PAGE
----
As opposition candidates furiously scramble for your vote, try this one on them when they knock on your door: coalition government.
Other than oversized egos and playground immaturity, there is no good reason why the Libs, the NDP and possibly the Bloc and the Greens (if they elect someone) couldn't cobble together a working - hell, an exciting - government that really does represent the majority of Canadians.
It's either that or more of Harper's take-no-prisoners minority stylings. So if you don't relish the idea of another election in two years (that would make four in six years), there are alternatives.
But pols and the Canadian people need to fasten their seat belts and get ready for it.
Pre-eminent Canadian constitutional expert Peter Russell thinks that both Stéphane Dion and Jack Layton need to begin making a Plan B, assuming that each of their Plan As - becoming PM - doesn't go as planned.
"Plan B would give the Governor General an option she didn't have when Harper arrogantly asked for the dissolution of the last Parliament," he says.
"The plan would consist of Dion and Layton combining their strength in either a coalition government where cabinet positions are held by members of each party or a legislative accord similar to that of David Peterson's Liberals and Bob Rae's NDP in Ontario's 1985 election."
(After agreeing on a set of legislative priorities and a two-year time frame of support, the NDP propped up a Lib minority government even though the Conservatives under Frank Miller had won more seats than either in the Ontario Legislature.)
"The two parties seem unlikely to get half the seats in the House, so they'd have to do some road-testing with the Bloc," says Russell.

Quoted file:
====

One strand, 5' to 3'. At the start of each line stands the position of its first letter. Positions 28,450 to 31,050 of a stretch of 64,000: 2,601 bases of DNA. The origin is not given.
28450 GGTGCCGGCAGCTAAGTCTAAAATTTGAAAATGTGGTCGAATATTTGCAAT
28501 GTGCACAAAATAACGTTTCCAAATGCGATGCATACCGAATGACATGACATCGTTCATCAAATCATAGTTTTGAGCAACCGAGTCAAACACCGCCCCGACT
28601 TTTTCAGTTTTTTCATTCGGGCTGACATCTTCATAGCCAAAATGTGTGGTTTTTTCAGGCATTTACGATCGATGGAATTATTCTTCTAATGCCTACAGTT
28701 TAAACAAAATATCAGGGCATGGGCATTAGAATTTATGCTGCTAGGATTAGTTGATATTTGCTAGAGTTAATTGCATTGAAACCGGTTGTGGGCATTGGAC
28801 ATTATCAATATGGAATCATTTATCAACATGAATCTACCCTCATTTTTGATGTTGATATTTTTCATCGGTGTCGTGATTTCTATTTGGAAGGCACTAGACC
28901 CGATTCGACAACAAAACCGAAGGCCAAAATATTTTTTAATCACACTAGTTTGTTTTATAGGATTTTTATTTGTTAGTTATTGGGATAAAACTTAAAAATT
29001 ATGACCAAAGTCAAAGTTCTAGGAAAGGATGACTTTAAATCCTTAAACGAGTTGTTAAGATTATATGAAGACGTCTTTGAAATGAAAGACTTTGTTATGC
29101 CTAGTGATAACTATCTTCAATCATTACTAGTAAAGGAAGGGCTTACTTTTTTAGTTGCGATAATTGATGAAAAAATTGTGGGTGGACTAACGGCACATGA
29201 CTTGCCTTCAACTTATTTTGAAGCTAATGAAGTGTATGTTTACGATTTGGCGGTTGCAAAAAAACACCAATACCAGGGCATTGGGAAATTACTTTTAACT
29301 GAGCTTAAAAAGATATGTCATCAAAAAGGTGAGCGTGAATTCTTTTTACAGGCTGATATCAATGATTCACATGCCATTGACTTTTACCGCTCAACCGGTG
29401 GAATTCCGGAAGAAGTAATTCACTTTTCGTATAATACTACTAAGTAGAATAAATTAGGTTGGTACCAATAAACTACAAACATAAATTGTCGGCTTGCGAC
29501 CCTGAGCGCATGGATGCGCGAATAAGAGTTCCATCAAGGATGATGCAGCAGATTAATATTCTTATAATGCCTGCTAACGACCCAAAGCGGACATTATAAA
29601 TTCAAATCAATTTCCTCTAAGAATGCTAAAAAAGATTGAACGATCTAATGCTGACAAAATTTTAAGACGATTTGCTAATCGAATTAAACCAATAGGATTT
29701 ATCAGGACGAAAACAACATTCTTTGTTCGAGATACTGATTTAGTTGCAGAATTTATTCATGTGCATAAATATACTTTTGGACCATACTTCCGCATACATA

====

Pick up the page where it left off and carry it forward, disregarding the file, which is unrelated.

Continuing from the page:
Although Harper tries to position his party as the most fiscally prudent (now, that is a knee-slapper), the NDP and the Libs would be steadier with the public purse and their expenditures would be more in line with what most Canadians want.
"They share significant social policy common ground," says Russell, whose most recent book is Two Cheers For Minority Government. "There's childcare and pharmacare that they could agree on. The Kelowna Accord could be a deal-maker for both parties and the Bloc."
But it isn't a slam dunk. The reasons why Governor General Michaëlle Jean didn't have an option last time out may still be in play after this election: the weakness of Dion's leadership within the Liberal party and what Russell calls the NDP's identity anxiety.
In other words, the opposition parties were not ready to offer the GG any alternative. "The NDP are sensitive to being associated with the Liberals, fearing that voters may conclude that there isn't much difference between them," Russell says. And if the Liberal party takes out the knives for Dion, then forget about the whole thing.
Of the two Plan Bs, Russell feels that a legislative accord is the more appealing and doable. Doling out cabinet positions at the best of times is a blood sport. Imagine how it would work over two parties. "The coalition option doesn't seem as Canadian. Having two parties making decisions around a cabinet table seems a bit like wonderland," he says.
Whichever way it goes, having federal parties working together to thwart a Harper government of any shape would feel like a fairy tale come true.